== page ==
maroman

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Re: Factory Camshaft spec's for 1967 L48
« Reply #15 on: August 08, 2022, 05:04:36 PM »
Excellent explanation. Thank you both for the follow up. I knew there had to be good reasoning to the process.
Doug  '67 RS/SS 396 auto I know the car since new

crossboss

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Re: Factory Camshaft spec's for 1967 L48
« Reply #16 on: August 10, 2022, 10:41:59 PM »
Couldn't they just pull the lifter and place the dial indicator direct to the lobe?

The protocol for an NHRA "teardown" was specified by the organization.  Obviously, there is more than one way to accomplish the same end but NHRA used the solid lifter method during the inspection ritual therefore, that was the most reliable way to avoid unpleasant outcomes.  For example, measuring lift directly off the lobe would have left plenty of room for a knowledgeable builder to capitalize on rocker arm ratios, pushrod length, etc. to beat the specified lift measurement by a few thousandths and thereby gain an edge.  If that seems to be an anachronism, it was really nothing compared to some of the other procedures that were routinely followed.  A casual observer would have been mesmerized by the process for checking camshaft duration and overlap using a dial caliper, a dial indicator, a Sharpie or lead pencil, and a strip of masking tape.  Of course, the problems of attaining an acceptable degree of accuracy using that procedure eventually led to the abandonment of the duration spec for stock camshafts in NHRA competition.  Meantime, in order to compete in their game, we measured the lift/duration and overlap on every cylinder, the open/closed valve spring pressures on every cylinder, sorted through buckets of stock rocker arms to find the 16 that would produce favorable lift numbers, poured every combustion chamber and head runner to determine legal volumes, and a bunch of other factors every time an engine was built or freshened.  In retrospect, it probably wasn't worth the effort but, in order to appreciate it, you really needed to be there.  During the early years, a Stocker "teardown" session at the U.S. Nationals or the Winternationals could have included as many as fifty or sixty cars and the "barn" would have been in operation for at least 10 or 12 hours.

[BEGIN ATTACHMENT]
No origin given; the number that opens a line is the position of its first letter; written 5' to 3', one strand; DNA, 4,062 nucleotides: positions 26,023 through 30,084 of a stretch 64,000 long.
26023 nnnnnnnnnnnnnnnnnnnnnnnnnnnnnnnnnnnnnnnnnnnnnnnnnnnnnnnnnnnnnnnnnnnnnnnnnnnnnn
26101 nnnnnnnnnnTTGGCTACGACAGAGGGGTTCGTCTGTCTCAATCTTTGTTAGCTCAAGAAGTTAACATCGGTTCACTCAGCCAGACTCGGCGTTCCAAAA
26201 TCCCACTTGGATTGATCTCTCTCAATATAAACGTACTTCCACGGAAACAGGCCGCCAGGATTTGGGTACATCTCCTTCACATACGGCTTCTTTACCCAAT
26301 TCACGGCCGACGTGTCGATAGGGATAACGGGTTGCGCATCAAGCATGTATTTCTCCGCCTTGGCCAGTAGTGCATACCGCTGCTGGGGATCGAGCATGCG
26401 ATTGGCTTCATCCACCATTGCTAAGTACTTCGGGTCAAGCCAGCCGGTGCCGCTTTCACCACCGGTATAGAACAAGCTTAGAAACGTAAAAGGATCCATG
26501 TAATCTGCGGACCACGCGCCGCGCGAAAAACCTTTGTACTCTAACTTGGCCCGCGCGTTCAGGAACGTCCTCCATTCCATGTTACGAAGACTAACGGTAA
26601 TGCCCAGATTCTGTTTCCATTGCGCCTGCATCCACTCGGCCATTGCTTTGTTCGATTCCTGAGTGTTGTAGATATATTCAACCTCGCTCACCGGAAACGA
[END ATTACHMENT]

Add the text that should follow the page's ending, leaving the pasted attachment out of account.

Slightly off topic, but relative...
I have a friend who runs in C/Stock automatic class. 'Back in the day', tear downs were common to check if anyone was cheating. Of course most were. (Smokey Unick said "IF you ain't cheatn', you ain't winning!") Remember, a 'Stock camshaft' in NHRA is not your typical street cam grind. Many factors are 'allowable' such as ramp angles, etc. This is why they sound quite radical. Essentially, they are 'cheater cams' to us. Back to my friend, who was a record holder at many events, was running some 'cheater' heads...aka acid flowed. He sold them to me during the late 1980s. They 'looked' stock to the casual observer...
Just another T/A fanatic. A new project in the works.